Local News

Black bear spotted in north Raleigh

Posted June 9, 2013

— Residents in the Wakefield Pines Drive area of north Raleigh reported seeing a black bear in the neighborhood on Sunday, police said.

A 911 caller said he and his wife were out for a walk when they spotted the animal near the corner of New Falls of Neuse Road and Wakefield Pines Drive. 

"He ran from the shopping plaza where Dunkin' Donuts and Kerr Drugs is, and ran across into the neighborhood – into the Wakefield Pines neighborhood," the caller said. 

"It was a big bear," he added.

Several WRAL viewers said they saw a black bear miles away in a neighborhood off Watkins Road on Saturday. It's not clear whether it's the same bear. 

Sara Enanga said she couldn't believe her eyes when she saw "a very big black bear" on her neighbor's driveway two doors down. Her nephews, aged 5 and 7, had passed that driveway as they rode their bikes down the street.

"I was thinking about the kids," Enanga said. "I was thinking it was just like a dream."

In recent days, Amanda Liles said she has seen both a bear and a coyote in her neighborhood.

Bear big news in north Raleigh neighborhood Bear big news in north Raleigh neighborhood

"I can't separate them," she said. "They both scare me."

Valerie Mbella said neighbors are watching out for one another.

"My next-door neighbor came over here twice to see if we were okay, had we seen it again," she said. "Then I had a neighbor say they saw the bear go through our backyard."

Police are asking residents to be on alert and to stay away from the animal.

Officers, meanwhile, are trying to locate the bear, which was last seen fleeing into a wooded area in Wake County. 

A photo of the bear was not available. 


This story is closed for comments.

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  • btneast Jun 12, 2013

    now the Coyotes that are roaming the area is another thing. But both are more welcome than all of the development.

    Trust me, you do NOT want coyotes in your area......of course, they will take care of any pet overpopulation issues.....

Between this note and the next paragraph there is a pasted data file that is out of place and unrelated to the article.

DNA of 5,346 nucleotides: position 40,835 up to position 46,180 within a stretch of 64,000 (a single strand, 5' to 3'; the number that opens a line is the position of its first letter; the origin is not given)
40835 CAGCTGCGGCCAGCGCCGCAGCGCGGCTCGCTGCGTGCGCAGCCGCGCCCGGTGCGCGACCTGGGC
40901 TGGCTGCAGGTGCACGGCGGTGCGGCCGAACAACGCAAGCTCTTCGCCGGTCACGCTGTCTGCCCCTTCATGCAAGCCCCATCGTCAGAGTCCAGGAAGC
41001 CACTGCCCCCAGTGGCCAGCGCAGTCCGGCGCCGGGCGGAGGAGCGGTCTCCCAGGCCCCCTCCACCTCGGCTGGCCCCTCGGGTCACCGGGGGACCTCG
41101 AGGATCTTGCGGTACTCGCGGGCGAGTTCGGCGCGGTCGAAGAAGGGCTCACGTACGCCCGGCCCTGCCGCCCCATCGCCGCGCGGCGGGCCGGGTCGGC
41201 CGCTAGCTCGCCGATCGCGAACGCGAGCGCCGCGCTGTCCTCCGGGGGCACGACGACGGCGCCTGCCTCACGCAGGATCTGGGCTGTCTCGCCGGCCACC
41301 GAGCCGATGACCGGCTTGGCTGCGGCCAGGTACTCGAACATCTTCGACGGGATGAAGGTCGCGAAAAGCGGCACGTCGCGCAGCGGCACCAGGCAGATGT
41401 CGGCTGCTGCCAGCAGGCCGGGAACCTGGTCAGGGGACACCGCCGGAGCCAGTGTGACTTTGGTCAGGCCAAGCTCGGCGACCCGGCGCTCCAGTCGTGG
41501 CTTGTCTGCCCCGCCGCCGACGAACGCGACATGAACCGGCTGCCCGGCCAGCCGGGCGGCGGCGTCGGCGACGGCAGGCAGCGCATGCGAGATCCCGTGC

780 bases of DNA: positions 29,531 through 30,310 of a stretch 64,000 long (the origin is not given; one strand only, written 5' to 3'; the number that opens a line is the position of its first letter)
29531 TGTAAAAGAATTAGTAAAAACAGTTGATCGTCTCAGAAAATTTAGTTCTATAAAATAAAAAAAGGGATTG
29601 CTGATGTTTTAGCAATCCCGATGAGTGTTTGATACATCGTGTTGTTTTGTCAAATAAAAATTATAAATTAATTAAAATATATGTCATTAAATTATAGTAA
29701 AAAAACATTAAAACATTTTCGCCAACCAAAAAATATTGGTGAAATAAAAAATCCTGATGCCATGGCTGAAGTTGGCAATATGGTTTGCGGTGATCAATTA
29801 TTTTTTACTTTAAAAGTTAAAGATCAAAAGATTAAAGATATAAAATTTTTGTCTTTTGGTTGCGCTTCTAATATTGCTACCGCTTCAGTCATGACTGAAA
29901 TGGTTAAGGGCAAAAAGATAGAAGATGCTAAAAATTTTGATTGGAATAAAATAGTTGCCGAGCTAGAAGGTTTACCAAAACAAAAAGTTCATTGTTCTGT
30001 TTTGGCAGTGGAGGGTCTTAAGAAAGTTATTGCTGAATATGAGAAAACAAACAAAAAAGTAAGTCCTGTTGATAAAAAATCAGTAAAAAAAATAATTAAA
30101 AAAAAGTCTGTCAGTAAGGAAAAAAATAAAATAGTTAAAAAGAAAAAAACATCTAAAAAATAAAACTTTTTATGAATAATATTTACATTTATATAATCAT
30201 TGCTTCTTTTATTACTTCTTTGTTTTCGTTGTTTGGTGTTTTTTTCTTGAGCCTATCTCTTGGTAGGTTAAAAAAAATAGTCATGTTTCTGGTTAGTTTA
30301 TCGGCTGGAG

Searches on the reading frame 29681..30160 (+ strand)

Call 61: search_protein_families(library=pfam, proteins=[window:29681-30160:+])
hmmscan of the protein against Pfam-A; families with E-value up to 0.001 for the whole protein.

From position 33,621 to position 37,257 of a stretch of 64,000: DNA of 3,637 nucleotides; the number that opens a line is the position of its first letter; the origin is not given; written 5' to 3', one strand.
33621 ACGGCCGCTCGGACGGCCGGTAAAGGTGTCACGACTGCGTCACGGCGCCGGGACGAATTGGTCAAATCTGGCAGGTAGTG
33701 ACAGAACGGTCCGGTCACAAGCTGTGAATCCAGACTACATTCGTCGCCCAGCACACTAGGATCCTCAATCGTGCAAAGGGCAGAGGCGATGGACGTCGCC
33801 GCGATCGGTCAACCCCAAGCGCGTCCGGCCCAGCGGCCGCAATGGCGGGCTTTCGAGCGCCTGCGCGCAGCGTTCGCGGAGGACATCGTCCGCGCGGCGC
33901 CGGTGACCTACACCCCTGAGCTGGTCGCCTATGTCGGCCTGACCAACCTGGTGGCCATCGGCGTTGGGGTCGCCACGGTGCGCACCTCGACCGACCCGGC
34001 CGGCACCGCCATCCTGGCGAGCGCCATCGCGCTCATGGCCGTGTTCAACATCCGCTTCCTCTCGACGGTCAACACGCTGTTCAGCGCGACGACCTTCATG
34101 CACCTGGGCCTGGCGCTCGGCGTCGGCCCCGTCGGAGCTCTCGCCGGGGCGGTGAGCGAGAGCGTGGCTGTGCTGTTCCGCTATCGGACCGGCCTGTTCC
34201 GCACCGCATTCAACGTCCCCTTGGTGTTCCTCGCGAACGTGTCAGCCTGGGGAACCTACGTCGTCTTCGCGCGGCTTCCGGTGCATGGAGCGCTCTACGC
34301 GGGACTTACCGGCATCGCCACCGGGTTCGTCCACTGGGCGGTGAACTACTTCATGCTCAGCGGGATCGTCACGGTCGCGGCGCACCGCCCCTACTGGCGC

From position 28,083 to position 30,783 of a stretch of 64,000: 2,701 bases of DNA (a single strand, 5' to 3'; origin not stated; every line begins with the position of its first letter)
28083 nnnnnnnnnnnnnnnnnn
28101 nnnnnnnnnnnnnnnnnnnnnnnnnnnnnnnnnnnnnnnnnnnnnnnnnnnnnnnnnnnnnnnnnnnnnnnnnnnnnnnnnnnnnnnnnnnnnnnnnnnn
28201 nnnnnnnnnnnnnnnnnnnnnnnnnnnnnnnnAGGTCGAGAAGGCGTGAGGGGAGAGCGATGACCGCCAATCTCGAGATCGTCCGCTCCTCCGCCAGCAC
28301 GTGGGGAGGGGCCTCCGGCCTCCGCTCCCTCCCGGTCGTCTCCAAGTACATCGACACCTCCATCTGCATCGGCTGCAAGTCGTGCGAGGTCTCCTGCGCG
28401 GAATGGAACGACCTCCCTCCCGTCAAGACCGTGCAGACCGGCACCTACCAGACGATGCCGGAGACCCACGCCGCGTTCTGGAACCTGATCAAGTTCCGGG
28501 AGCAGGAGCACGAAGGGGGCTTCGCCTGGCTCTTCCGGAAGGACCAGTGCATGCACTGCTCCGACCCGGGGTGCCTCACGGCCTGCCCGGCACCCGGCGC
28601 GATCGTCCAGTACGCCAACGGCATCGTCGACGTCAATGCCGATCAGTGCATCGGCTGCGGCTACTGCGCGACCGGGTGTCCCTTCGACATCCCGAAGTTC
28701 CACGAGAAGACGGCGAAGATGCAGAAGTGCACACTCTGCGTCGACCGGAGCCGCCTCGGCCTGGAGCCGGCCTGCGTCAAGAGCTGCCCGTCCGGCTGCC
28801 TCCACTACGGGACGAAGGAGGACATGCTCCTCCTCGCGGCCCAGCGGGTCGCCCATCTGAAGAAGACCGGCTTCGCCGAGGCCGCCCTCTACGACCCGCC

• btneast Jun 12, 2013

    You contradict yourself. If more cleared land was required, how did that result in more forest land today?

    I don't think he did......I understood him to say that the more cleared land was required back then, now that level of cleared land is no longer needed and has reverted to forestland today

  • webbrd Jun 11, 2013

    If that's true you'll see him running down I-40 headed to Britt's in Carolina Beach!

  • evenflow2005 Jun 11, 2013

    Human population growth = clearing more land to build homes and areas that once were wooded areas. The only animals that are thriving are the developers who are clearing, building, and selling homes for the increasing human population. This is the reason wildlife is walking through your front yard.

  • pscheurich Jun 11, 2013

    I am pretty certain the bear just wanted a donut...

  • ripetomatoes Jun 10, 2013

    It is a myth that we are destroying wildlife habitat.

    The fact that we see so much more wildlife now near our houses is proof that we are NOT decimating native wildlife populations.

    In order to feed the country in years past a lot more cleared land was required.

    Now high intensity farming in the midwest has changed that.

    I read a lot of studies done by the NC Wildlife Resources Comission. Do you have a source for any of these statements?

    You contradict yourself. If more cleared land was required, how did that result in more forest land today?

    Please elaborate more on your knowledge of "high intensity farming", beginning with your definition of this practice.


  • kornfan2448 Jun 10, 2013

    He/she was probably just looking for a nice home with a cozy den.

  • Coach K is still GREAT Jun 10, 2013



    Where do you live, I bet a million bucks, that at some point where you bought/built, you tore up their home too...?

    I'm quite sure we're all guilty of doing so...
    Just a thought...

  • Coach K is still GREAT Jun 10, 2013

    When man destroys these animals homes, where do you suppose they can go? Anywhere they can. Those that are destroying the animals homes should really rethink this.


    Based on your comment, I assume that you live in a hole, or a tree and not a home that was built on the animals stomping grounds, right??

  • Wacky_dood Jun 10, 2013

    Wakefield is a nice area. Good schools and a clean neighborhood. I can see why a bear would want to settle there and raise a family.